ST. PETERSBURG, Fla. — Melissa Hart was at the keyboard in a cramped chair on the second floor of the St. Petersburg Center Monday, spinning the shiny sound of her preternaturally sharp guitar, when the photographer brought his camera down.
As millions of progressive voters in New York (and New Jersey, according to Hart) are talking this week about whether Governor Andrew Cuomo should turn down or accept his party’s endorsement for reelection, the four-time late night host sought to explain the merits of that decision.
“It’s a 5 to 1 vote, he doesn’t have to do it,” Hart laughed.
A conference room at the St. Petersburg Center, a recent conversion into a posh ballroom by conservative mega donor Sheldon Adelson, was nearly empty on Monday night as Adelson’s 6th Amendment festival drew a swank assortment of the state’s business community, some of whom have worried Cuomo is willing to abandon the pro-business approach he started taking while running for governor in 2014.
In an exclusive interview with Fox News, Adelson said that a state like New York is important, and should have governors with an independent-minded vision.
“Governors in particular, what would differentiate them is that they would have a vision,” said Adelson. “They would be looking for a different way. That’s really what is important to me.”
That vision has been overshadowed recently by a good dose of self-inflicted damage. Of several controversies Cuomo has wrestled with in recent months, perhaps the most stunning was the alleged cover-up of a prostitution scandal involving top members of his “Small Business Corps.”
Cuomo has repeatedly stonewalled calls for the firing of anyone involved. And his major domestic policy accomplishment — legalizing abortion — was blocked by the state senate, a body long dominated by anti-abortion conservatives.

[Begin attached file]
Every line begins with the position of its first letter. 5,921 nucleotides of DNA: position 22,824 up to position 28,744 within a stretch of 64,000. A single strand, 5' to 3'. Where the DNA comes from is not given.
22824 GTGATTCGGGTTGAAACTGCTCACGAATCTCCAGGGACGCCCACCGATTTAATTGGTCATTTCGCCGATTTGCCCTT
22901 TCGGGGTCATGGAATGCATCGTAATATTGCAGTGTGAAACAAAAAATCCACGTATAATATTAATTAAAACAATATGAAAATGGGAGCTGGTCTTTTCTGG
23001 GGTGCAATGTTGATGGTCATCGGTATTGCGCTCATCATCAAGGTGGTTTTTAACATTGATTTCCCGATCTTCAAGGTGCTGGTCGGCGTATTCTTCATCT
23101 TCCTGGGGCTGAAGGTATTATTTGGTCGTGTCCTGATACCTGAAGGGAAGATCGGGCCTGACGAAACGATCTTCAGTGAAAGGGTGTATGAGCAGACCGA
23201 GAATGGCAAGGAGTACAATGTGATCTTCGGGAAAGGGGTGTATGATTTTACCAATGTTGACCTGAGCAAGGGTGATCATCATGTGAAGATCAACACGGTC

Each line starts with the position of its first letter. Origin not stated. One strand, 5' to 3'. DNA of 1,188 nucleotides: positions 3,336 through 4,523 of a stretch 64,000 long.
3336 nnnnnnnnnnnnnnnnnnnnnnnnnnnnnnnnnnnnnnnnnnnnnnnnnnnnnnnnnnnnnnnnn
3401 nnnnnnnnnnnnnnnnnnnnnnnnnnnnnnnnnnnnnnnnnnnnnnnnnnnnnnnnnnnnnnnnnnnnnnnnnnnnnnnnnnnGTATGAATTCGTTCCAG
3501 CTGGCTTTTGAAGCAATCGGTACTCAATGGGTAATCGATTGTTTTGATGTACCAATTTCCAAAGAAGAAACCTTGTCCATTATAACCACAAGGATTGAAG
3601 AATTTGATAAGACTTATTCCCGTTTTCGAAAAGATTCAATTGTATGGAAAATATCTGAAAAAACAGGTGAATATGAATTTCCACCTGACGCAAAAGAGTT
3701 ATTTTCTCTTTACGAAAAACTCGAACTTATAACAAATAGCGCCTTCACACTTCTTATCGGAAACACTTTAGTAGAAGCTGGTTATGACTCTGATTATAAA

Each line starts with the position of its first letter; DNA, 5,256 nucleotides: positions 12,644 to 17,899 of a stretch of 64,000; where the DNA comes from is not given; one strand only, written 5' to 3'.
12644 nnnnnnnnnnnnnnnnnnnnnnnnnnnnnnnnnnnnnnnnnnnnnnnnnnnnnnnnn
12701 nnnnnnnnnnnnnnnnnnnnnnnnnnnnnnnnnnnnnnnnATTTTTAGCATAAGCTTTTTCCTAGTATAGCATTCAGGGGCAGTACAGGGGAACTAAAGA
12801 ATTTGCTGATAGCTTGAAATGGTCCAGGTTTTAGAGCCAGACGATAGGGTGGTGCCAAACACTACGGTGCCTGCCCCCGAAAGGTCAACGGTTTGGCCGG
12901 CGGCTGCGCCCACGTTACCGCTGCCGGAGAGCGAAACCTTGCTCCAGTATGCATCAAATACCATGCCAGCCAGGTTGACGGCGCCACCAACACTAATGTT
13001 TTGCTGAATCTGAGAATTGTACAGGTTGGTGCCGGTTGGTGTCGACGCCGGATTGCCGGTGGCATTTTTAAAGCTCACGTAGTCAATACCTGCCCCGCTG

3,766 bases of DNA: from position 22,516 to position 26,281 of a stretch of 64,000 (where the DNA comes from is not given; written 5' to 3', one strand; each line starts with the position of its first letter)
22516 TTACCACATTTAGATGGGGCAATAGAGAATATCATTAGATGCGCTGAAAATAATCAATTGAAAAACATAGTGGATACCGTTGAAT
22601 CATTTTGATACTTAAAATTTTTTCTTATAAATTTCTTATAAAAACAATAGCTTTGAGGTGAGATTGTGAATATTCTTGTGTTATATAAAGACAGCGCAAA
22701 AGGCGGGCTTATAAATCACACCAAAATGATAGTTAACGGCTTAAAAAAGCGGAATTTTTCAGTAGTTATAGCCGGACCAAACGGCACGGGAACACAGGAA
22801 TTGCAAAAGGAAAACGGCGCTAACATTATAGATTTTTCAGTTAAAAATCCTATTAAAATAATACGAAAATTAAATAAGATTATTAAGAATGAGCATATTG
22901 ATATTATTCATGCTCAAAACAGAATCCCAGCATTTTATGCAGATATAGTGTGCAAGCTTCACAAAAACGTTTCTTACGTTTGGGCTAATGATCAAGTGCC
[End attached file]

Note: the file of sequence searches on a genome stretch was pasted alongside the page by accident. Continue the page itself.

With New York Election Day just six weeks away, the debate over whether Cuomo should turn down the endorsement of the party’s powerful Committee to Save New York is raging.
New York state party chair Robin Schimminger reiterated Monday night, as he has in recent weeks, that Cuomo has already committed to meeting with the committee if he is the nominee.
Schimminger explained that the leadership of the CCNY remains committed to Cuomo, even if he chooses not to turn down their endorsement.
“I have a pen. And there is a memo in there with the commitment he’s made and we are going to honor that commitment,” said Schimminger.
As the CCNY board meets next week, activists from the liberal Working Families Party are lobbying hard to have Cuomo turn down the CCNY endorsement. And while the large organization is supported by the likes of billionaire socialist Tom Steyer, Terence Blanchard, Michael Bloomberg and Hillary Clinton, it’s not that well-organized or affiliated with the national party.
One of the most enthusiastic CCNY supporters is outgoing Senate minority leader Jeff Klein, who was assigned to Adelson’s room on Monday.
At the table, Klein gave the Times an in-depth interview that included comments about Mark Grisanti’s race for NYS senate, which most observers believe will be “zoned” (one of many political gamesmanship tricks Klein employs to get his way).
But Klein’s big story came before Monday night’s big show at the CCNY.
Now that Klein is finished with the Senate, his primary concern is making sure that the Democratic field for governor is free from the candidate Mack Sheehy, who effectively replaced the late Sen. Carl Kruger (who faces federal tax evasion charges) with Blanchard’s help.
The result of that decision could define the fortunes of a top-tier candidate such as Cuomo, who is slowly circling back to his 2014 description of himself as the president’s son in waiting.